A fascinating look at Chinese perceptions of the United States and the cultural and political background that informs them.
2011 CHOICE Outstanding Academic Title
Winner of the 2011 Best Book Award presented by the Chinese American Librarians Association
What do the Chinese think of America? Why did Jiang Zemin praise the film Titanic? Why did Mao call FDR's envoy Patrick Hurley "a clown?" Why did the book China Can Say No (meaning "no" to the United States) become a bestseller only a few years after a replica of the Statue of Liberty was erected during protests in Tianamen Square?
Jing Li's fascinating book explores Chinese perceptions of the United States during the twentieth century. As Li notes, these two very different countries both played significant roles in world affairs and there were important interactions between them. Chinese view of the United States were thus influenced by various and changing considerations, resulting in interpretations and opinions that were complex and sometimes contradictory. Li uncovers the historical, political, and cultural forces that have influenced these alternately positive and negative opinions. Revealing in its insight into the twentieth century, China's America is also instructive for all who care about the understandings between these two powerful countries as we move into the twenty-first century.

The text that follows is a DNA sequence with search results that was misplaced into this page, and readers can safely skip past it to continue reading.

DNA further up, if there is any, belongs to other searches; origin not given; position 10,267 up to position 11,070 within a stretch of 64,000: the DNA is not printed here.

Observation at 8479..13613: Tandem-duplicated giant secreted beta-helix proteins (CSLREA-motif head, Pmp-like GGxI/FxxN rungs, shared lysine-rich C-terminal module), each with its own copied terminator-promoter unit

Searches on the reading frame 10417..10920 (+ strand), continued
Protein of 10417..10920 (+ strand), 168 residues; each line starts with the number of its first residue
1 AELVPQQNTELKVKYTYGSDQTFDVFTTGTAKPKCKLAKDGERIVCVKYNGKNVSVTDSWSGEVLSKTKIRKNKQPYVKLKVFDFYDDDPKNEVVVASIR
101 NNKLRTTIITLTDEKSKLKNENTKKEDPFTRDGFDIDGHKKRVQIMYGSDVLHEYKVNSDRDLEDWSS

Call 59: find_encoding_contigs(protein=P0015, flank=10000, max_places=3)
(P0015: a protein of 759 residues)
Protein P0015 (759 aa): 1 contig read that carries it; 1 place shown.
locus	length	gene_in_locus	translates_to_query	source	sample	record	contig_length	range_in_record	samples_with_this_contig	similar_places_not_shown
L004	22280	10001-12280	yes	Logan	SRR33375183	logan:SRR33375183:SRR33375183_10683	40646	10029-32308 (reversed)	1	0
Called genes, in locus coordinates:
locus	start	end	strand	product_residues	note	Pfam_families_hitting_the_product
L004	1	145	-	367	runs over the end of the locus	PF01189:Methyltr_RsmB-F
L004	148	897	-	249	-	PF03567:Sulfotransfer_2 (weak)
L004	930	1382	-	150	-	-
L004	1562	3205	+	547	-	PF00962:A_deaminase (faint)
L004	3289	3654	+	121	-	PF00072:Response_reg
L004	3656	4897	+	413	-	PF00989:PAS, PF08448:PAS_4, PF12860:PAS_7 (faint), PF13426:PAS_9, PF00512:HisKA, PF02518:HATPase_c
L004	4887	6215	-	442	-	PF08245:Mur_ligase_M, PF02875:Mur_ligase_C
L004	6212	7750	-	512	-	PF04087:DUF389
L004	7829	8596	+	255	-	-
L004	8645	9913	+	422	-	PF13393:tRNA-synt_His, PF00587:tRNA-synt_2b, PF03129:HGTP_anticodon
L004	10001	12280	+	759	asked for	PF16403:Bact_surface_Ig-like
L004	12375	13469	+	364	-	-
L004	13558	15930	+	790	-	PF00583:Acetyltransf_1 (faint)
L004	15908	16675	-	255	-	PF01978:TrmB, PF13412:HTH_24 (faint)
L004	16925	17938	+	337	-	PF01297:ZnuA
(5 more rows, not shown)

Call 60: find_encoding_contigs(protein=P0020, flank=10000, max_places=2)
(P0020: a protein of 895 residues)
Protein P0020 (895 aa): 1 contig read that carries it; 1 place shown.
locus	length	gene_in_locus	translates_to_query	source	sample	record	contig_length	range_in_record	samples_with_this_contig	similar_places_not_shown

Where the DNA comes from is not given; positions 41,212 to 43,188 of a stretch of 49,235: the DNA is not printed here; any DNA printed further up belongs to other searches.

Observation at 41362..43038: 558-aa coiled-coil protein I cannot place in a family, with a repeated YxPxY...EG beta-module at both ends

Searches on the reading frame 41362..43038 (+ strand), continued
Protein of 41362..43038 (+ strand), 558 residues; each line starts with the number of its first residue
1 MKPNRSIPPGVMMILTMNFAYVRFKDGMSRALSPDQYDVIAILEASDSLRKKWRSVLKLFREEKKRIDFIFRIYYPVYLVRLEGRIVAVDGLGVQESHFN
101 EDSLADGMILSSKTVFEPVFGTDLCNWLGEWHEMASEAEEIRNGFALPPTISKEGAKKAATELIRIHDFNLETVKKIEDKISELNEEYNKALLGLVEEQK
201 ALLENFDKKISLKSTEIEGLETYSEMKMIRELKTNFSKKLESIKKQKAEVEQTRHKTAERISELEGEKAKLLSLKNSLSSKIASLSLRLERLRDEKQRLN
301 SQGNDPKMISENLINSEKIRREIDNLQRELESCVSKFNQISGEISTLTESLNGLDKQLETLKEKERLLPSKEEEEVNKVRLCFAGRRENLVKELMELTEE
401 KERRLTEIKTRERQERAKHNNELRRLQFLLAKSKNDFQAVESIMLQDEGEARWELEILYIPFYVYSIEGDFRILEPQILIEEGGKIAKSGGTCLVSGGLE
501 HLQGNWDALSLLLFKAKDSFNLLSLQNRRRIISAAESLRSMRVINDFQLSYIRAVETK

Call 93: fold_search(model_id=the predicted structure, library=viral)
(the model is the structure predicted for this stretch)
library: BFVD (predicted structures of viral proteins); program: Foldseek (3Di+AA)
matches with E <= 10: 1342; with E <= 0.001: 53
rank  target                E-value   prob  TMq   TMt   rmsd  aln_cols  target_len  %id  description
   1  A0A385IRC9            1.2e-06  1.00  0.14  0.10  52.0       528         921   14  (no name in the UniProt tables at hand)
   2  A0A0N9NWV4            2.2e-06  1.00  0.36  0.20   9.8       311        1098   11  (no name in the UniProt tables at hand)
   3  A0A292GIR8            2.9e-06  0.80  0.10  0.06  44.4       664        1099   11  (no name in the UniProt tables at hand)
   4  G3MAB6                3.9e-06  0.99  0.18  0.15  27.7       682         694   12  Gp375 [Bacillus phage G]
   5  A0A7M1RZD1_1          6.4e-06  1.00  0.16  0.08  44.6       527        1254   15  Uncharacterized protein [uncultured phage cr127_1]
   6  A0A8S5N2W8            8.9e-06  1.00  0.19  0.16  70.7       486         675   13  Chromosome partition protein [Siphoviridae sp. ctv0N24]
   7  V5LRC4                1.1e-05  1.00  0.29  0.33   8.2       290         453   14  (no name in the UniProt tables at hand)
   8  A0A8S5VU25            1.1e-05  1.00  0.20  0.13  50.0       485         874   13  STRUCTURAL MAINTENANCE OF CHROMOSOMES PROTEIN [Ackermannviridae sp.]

Jing Li is Associate Professor of History at Duquesne University.
"China's America … makes a substantial contribution to our understanding of China's view of the United States in the late twentieth century. I recommend it for anyone interested in how Chinese public opinion has been shaped in recent decades or for those interested in recent U. S.-China relations. " — Steve Harrison, H-Net Reviews (H-War)
"Li has produced an excellent, lucid, and original contribution to the literature on Sino-American relations. " — Journal of American History
"…Li's pathbreaking work on how the Chinese people have perceived the US throughout the 20th century is a truly spectacular book. Beautifully written, intelligently organized, and superbly researched, it closes with insightful and … significant observations about how cultures interact … this book should be required reading for any US government official at any level in the government … assigned to go to China or work on US policies toward China. Students interested in studying in China, vacationers, and large and small US corporations seeking to do business there will all benefit from this marvelous book. " — CHOICE
"China's America makes a well-reasoned, well-documented contribution to the story of US-China relations, combining personal perspectives with official positions in a coherent way. " — Edgar A. Porter, coeditor of China in Oceania: Reshaping the Pacific